Revenue Streams

For the modern company to prosper it is important to retain as many customers as possible. Retaining customers is cheaper than finding new customers and happy customers will usually pay a premium price if they are satisfied with the service they receive. Customers that are really pleased with the service you provide become advocates and these customers make good reference sites and provide referrals.

Often suppliers think that customers are more price conscious than they actually are. If you think your customers are price conscious, you need to test your assumption and ask yourself how much money is on the table for the products and services you provide.

One of the most common reasons for unhappy customers is because the supplier thinks the customer is more price conscious than they actually are and many problems are logged as support problems because it is perceived that that is the only way of resolving them.

Often customers do not realise that alternative solutions exist. If they did realise other solutions existed, they might be prepared to invest in upgrading the hardware, software, operating system or networking necessary to solve problems at the route source.

All potential sources of revenue should be reviewed for each customer and your company’s strategy should ensure that revenue streams are maximised in the future. The following list of revenue streams is not exhaustive and others should be added:-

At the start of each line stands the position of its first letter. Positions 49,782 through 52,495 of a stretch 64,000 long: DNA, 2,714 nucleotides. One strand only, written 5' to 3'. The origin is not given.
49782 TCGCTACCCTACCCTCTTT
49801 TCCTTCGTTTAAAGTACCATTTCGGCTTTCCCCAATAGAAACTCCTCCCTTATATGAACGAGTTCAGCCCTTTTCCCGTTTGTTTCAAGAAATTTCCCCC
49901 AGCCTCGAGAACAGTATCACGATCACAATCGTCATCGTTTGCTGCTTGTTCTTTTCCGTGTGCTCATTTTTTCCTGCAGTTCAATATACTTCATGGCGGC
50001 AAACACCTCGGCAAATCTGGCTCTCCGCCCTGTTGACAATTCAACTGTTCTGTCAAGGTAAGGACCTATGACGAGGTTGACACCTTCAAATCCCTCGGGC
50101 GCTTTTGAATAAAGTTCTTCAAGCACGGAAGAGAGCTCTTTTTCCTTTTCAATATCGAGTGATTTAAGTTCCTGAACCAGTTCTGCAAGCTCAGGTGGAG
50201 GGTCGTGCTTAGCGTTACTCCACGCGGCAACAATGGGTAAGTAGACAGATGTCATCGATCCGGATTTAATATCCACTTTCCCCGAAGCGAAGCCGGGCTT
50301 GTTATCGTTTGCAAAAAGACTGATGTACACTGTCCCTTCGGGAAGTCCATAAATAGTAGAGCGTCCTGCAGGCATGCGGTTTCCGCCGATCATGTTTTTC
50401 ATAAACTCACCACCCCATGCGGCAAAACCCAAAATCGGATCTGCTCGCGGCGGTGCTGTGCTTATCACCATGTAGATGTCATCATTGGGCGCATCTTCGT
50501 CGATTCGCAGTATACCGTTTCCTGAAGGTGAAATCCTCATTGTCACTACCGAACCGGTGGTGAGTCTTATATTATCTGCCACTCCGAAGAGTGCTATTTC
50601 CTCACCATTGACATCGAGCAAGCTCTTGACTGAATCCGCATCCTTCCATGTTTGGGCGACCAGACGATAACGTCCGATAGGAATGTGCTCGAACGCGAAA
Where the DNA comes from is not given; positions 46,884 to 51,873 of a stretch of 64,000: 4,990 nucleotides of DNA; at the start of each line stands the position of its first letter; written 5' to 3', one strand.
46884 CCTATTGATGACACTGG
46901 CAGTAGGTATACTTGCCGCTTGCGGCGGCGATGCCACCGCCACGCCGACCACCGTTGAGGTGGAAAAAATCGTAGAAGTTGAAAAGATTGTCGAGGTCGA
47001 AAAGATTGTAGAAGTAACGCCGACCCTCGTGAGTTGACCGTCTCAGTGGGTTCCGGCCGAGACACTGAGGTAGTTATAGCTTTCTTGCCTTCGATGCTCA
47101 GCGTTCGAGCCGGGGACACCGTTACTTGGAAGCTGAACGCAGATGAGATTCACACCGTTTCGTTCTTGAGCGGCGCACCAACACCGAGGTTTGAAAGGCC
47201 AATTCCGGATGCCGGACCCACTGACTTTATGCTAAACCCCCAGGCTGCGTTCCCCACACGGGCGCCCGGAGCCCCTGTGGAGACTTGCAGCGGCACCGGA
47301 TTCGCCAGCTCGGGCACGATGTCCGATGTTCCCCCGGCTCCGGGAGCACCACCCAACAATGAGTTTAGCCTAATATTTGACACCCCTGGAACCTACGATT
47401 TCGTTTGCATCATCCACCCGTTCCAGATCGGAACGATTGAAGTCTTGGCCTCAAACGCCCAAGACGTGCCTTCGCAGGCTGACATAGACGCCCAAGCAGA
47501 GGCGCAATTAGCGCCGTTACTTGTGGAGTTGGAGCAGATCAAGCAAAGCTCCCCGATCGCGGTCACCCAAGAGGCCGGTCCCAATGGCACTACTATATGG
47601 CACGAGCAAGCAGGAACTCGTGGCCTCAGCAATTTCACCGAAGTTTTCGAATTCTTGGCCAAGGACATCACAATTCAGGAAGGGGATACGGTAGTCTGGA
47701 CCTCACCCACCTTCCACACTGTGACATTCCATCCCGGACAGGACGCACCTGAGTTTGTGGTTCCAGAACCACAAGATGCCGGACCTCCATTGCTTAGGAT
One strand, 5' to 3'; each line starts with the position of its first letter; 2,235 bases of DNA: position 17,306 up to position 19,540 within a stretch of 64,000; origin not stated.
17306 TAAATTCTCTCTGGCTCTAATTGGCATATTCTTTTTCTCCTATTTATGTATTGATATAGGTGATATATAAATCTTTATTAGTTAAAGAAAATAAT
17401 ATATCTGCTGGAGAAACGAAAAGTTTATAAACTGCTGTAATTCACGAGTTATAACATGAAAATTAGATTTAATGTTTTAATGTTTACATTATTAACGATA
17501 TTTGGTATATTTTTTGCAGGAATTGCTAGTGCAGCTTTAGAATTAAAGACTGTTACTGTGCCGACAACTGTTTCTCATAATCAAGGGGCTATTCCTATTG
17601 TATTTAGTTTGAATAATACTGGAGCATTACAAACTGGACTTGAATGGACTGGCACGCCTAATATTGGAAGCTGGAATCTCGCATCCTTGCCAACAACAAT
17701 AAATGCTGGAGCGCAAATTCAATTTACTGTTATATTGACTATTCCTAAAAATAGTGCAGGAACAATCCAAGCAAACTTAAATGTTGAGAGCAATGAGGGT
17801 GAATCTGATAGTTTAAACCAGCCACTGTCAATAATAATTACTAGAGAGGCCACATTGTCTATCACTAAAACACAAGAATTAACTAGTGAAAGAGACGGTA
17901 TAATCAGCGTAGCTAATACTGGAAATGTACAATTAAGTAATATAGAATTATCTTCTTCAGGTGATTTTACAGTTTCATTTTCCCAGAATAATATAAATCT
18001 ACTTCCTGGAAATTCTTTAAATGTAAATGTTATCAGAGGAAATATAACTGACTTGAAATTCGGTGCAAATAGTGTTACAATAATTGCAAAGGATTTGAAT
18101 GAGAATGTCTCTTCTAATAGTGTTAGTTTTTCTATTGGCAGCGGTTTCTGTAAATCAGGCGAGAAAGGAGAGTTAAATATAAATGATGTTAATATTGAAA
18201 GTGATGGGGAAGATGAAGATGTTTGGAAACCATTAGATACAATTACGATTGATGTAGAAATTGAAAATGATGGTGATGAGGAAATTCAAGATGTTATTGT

• New sales
  • New product developments
  • Support and maintenance contracts
  • Consultancy
  • Training
  • Bespoke work
  • Product development
  • Development work done for one user could be sold to other users
  • Create upgrade path to maximise revenues from existing users

Many customers actually use Support to solve problems which should be resolved by training or consultancy. The sorts of problems which require training or consultancy are not easily resolved by Support and this leads to Customer perception problems whereby they believe the Support service they are receiving is not up to standard.

The best way to avoid this kind of problem is to recognise its potential prior to it arising. Once the problem has arisen it is difficult to resolve and will almost certainly require management involvement, whereas the problem can be avoided by educating the Customer as early as possible in the sales cycle as to the services available and the exact role of Support. All quotes and pre and post sales correspondence and quotes should provide a budgetary figure for ongoing services, including consultancy and training.

As soon as support problems arise which should be resolved by other means, the support department should notify the account manager or sales person. Prompt action and an explanation by the account manager or sales person should forestall the problems which can only cause a deterioration in relationship if not resolved sooner rather than later.

Points to remember:-

  • Recognise non support problems as soon as they arise
  • Deal with non support problems promptly
  • Maximise income by selling hardware or services to resolve problems
  • Make sure money spent results in improved performance or other benefits
  • Do not assume the customer has no money
  • Provided the customer gets improved performance they are usually happy to pay
  • Make it easier for the customer to have you resolve the problems than for your competitor to resolve them.
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